Baseball Peacemakers

I am not a sports fan, but sometimes the sports world offers illustrations related to peacemaking. Usually it’s a bad apology—athletes provide a steady stream of them—, but last week, baseball offered us an example of something good: apology and forgiveness done well.
Armando Gallaraga, who plays for the Detroit Tigers, was “already celebrating” when he stepped on first base and caught the fielder’s throw before the batter reached the base: this was the third out of the ninth inning of the no-hitter Gallaraga had just pitched. But to his surprise, the umpire said the runner was safe. Certain that the umpire had made a bad call, Gallaraga says, “I had two choices: I could smile or I could punch him.” He chose to smile.
What empowers a person to show that kind of grace? It is no doubt always difficult to accept an official’s bad call with grace, but this was not just any game. There have been only twenty no-hitters in major league history, so Gallaraga was about to achieve something rarely seen in baseball—and the bad call by the umpire deprived him of officially pitching a no-hitter. Somehow, in that moment when Gallaraga realized he had a choice of how to respond, he was able to forgive the umpire, and smile.
The umpire, Jim Joyce, truly believed at the time that the runner arrived on base before Gallaraga. The Tigers’ manager and others began shouting at him, so Joyce went into the umpires’ room and asked to see a replay. “That when I knew I blew it,” he said. Joyce could have chosen to keep this information to himself; the umpire’s call stands, so admitting that he made a mistake would not change the outcome. Nevertheless, Joyce immediately asked to meet with Gallaraga, and apologized to him. Then, Gallaraga met with reporters and admitted to all of them that he had made a bad call.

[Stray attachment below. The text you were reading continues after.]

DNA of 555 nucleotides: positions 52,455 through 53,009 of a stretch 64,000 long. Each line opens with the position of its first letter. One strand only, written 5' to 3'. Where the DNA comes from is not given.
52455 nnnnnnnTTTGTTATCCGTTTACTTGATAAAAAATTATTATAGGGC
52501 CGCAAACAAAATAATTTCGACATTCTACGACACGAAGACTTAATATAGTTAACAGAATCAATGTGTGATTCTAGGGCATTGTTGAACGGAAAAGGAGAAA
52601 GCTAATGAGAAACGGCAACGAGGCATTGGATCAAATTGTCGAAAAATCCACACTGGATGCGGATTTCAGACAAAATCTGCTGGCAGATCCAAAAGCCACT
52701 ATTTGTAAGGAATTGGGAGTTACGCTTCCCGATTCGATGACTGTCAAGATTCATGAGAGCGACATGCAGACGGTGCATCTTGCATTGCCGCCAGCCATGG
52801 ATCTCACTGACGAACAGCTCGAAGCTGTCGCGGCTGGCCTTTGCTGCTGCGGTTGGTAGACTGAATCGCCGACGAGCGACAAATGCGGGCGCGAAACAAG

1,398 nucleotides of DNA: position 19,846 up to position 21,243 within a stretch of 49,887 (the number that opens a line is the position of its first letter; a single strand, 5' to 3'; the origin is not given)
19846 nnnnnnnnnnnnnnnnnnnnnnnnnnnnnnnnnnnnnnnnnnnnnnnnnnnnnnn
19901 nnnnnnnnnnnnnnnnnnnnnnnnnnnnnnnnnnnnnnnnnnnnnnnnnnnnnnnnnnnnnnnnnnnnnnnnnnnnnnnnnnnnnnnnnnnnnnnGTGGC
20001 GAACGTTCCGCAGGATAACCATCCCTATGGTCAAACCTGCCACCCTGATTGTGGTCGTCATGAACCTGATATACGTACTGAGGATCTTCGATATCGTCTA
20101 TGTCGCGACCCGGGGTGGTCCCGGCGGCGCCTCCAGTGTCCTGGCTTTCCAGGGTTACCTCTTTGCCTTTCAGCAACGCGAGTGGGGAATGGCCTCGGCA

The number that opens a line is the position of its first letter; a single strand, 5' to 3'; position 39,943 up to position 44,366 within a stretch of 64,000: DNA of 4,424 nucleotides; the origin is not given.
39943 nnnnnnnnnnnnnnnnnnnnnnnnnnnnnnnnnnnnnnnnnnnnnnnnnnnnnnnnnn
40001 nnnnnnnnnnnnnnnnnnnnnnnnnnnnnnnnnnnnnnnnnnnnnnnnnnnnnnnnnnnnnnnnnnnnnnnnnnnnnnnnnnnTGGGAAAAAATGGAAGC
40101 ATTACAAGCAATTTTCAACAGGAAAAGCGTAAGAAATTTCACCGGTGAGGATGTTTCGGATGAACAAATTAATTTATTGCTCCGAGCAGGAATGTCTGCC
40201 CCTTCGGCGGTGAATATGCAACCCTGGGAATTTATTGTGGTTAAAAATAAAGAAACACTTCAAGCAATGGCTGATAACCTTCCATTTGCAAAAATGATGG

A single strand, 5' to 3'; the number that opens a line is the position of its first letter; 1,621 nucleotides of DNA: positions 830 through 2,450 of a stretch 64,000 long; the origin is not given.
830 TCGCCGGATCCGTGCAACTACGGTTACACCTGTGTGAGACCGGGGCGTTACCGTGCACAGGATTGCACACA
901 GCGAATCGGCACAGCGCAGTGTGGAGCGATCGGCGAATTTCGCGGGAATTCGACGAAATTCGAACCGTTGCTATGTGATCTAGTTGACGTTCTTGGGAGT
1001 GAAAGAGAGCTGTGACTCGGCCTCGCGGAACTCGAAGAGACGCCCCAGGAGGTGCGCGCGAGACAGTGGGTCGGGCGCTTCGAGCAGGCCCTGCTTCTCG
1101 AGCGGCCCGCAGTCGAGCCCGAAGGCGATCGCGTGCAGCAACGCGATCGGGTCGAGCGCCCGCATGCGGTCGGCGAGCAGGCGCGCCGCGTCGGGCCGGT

What empowers a person to be so quick to admit a mistake to the person hurt by it? Somehow, in that moment when Joyce realized he had wronged Gallaraga, he was filled with the humility it takes to make an apology.
Both of these men demonstrated essential qualities of peacemaking: confession and forgiveness. And they did so immediately, almost instinctively.
I’m impressed. I have no idea whether either of these men is a follower of Jesus Christ and his teachings on confession (“first take the log out of your own eye”) and forgiveness (“forgive us our sins as we forgive those who have sinned against us”), but they illustrated them beautifully. I’m humbled by their examples. I’m not sure that I would’ve been so quick to forgive, nor so quick to apologize, especially publicly. I want to be like that.

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